Evaluating Incentives Using an ROI Approach
You’ll learn about:
- What constitutes a smart incentive and unwise incentives using a tax-based approach.
- How to determine the amount of tax revenue on a square-foot basis for a proposed development.
- How to estimate the unfunded infrastructure liabilities of a municipality and how this knowledge can be used to set proper expectations for the use of incentives within a community.
As budgets get tighter, incentives are facing closer scrutiny. Explore how communities are addressing this through an ROI approach to viewing land within a municipality. The City of St. Louis' innovative approach is the case study on estimating the needed tax return on developments that utilize various incentives tools.
First is a discussion of the challenges and opportunities facing municipalities in today's post-Great Recession environment. Using available data, panelists determine the estimated amount of property, sales, earning and payroll tax generated per square foot of land in the City. The City of St. Louis model aims to differentiate the tax value per square foot of land based on its geographic location within the City (neighborhood/ZIP Code) its land use designated according to the Strategic Land Use Plan (SLUP), and its classification for tax assessment purposes (commercial, residential, or exempt).
The model also includes an effort to estimate the currently unfunded infrastructure liabilities of the City. Combining the estimated taxes generated per square foot, with this estimate of unfunded liabilities, the model then goes on to estimate how much city revenue needs to be generated per square foot in order to fund all of its unfunded infrastructure liabilities. An intermediate session for experienced planners.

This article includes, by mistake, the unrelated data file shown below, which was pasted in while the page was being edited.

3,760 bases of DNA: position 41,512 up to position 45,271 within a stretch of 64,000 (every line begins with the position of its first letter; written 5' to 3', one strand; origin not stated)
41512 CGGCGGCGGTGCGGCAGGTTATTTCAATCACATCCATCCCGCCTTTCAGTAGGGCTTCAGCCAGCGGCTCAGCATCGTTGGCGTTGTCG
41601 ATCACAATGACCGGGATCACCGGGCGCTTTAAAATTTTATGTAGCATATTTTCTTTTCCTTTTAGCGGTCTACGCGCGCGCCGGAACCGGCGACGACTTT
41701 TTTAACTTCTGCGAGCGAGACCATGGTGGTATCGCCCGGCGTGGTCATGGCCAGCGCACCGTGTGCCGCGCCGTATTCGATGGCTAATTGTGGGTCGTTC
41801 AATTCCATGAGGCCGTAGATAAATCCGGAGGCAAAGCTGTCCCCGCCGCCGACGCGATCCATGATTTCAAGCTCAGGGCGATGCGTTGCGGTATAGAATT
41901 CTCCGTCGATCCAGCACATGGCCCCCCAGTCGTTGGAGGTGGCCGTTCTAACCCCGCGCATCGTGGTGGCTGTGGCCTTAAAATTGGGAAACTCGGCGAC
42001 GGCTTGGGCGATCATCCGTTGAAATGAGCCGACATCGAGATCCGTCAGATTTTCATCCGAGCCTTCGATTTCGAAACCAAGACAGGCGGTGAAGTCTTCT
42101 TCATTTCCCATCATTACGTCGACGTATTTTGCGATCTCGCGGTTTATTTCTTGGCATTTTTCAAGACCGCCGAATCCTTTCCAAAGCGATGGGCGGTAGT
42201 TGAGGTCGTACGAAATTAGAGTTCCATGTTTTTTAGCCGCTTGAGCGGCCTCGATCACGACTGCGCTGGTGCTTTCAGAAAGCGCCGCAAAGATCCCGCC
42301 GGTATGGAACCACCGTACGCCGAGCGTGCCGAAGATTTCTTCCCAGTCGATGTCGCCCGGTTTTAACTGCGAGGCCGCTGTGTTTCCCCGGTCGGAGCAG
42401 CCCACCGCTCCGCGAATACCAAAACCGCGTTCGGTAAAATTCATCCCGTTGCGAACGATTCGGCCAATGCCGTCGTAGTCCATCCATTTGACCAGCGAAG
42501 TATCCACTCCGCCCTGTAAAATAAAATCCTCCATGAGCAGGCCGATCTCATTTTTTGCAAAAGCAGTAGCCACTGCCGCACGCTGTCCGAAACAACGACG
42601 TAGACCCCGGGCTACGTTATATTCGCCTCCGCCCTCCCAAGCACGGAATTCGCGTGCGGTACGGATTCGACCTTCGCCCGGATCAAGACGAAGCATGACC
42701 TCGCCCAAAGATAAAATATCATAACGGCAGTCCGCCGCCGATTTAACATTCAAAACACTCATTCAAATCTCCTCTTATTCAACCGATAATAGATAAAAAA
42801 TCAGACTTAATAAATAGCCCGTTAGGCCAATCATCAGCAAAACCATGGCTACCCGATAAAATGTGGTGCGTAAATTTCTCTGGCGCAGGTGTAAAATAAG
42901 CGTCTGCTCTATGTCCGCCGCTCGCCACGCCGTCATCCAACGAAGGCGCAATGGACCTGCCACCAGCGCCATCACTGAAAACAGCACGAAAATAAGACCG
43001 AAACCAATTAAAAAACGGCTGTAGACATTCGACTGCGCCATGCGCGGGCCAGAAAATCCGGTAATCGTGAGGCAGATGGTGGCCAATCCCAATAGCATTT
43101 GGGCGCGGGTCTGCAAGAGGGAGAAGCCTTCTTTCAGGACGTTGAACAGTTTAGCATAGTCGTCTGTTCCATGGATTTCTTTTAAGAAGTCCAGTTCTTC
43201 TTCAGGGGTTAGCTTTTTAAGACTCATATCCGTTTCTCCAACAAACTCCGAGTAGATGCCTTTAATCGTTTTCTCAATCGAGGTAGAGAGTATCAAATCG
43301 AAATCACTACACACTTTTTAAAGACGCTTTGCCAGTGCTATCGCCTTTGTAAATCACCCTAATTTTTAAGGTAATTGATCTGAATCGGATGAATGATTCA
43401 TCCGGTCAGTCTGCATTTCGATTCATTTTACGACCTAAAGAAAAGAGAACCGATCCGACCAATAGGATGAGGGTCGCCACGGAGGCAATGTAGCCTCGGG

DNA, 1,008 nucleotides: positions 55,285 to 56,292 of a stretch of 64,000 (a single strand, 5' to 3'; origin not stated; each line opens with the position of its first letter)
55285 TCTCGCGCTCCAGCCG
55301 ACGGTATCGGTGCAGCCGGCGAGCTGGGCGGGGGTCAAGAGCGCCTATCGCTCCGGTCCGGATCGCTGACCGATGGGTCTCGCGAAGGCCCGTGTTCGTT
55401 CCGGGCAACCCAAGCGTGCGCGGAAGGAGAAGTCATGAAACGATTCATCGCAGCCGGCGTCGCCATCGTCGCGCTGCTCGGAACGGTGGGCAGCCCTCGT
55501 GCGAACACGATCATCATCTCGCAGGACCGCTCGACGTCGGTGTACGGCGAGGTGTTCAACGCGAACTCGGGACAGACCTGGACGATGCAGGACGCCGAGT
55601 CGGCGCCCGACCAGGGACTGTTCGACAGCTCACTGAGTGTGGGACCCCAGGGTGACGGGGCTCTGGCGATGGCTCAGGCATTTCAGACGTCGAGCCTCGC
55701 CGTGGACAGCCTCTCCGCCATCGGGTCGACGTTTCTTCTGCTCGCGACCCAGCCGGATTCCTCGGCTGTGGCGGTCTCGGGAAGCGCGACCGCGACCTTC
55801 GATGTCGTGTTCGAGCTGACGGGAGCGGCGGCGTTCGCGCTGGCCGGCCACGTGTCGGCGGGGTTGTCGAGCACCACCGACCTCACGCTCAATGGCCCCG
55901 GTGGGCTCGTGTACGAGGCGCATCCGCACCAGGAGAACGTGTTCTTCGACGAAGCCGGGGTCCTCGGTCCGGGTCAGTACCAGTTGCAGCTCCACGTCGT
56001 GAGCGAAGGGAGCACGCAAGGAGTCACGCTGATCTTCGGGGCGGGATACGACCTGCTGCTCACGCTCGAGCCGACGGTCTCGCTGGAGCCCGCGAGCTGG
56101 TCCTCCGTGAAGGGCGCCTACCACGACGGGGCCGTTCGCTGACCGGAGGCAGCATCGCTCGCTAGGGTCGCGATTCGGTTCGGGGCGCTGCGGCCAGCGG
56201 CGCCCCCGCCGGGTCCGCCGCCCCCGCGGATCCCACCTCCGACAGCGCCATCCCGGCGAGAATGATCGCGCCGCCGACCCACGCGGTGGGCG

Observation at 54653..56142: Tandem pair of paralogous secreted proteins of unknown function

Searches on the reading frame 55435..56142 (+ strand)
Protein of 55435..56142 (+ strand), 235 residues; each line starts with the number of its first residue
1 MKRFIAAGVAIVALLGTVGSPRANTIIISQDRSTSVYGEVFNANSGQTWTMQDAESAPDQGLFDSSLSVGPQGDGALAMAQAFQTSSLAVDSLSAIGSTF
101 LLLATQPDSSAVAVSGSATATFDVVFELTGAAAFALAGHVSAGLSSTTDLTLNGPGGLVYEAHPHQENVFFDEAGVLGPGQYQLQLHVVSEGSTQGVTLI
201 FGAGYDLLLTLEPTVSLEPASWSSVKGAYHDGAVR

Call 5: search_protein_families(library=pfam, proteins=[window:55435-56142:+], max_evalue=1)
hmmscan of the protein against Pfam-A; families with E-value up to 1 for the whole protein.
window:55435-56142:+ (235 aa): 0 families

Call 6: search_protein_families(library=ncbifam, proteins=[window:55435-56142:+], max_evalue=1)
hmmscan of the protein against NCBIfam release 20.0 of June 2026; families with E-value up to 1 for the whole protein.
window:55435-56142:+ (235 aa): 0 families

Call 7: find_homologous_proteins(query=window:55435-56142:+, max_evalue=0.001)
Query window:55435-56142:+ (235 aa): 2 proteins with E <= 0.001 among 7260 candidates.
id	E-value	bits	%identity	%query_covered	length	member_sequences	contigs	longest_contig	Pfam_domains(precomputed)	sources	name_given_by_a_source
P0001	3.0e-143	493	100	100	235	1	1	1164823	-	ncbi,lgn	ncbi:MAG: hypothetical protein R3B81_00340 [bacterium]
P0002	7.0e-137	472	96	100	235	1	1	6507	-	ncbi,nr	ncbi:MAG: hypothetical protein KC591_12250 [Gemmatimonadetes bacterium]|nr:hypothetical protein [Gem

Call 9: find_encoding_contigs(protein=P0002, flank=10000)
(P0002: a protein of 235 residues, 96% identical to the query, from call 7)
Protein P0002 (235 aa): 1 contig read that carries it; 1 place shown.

, St. Louis Development Corporation
, St. Louis
Confirmed SpeakerJonathan Ferry has 11 years experience in the field of economic development, and is currently serving as Financial Analyst and Major Projects Managers for the City of St. Louis, through their economic development agency, the St. Louis Development Corporation (SLDC). In his time with SLDC, Jon has developed an intricate, yet reproducible, system for analyzing projects that request incentives, which works to ensure that incentives are used responsibly, and only in ways that will ultimately grow the local economy, and not just shuffle business from one place in the city to another. This system is designed based on the premise that, in order to be financially sustainable, cities must think in terms of the amount of tax revenue that is generated per acre of land in the city. Using publicly available data, he created an algorithm that estimates the amount of tax revenue that needs to be generated by any given parcel of land in the City, the amount of which varies based upon the geographic location within the City (by neighborhood) and the land use of the property in question. This has allowed the City to evaluate proposed projects to ensure that their economic productivity is sufficient to merit incentives, and also to ensure that the amount of the incentive is not excessive. Outside of work, Jon enjoys living in the City with his wife and two daughters. He holds a Master's degree in Economics & Finance from Southern Illinois University, and he seldom passes up an opportunity to settle down with a good book.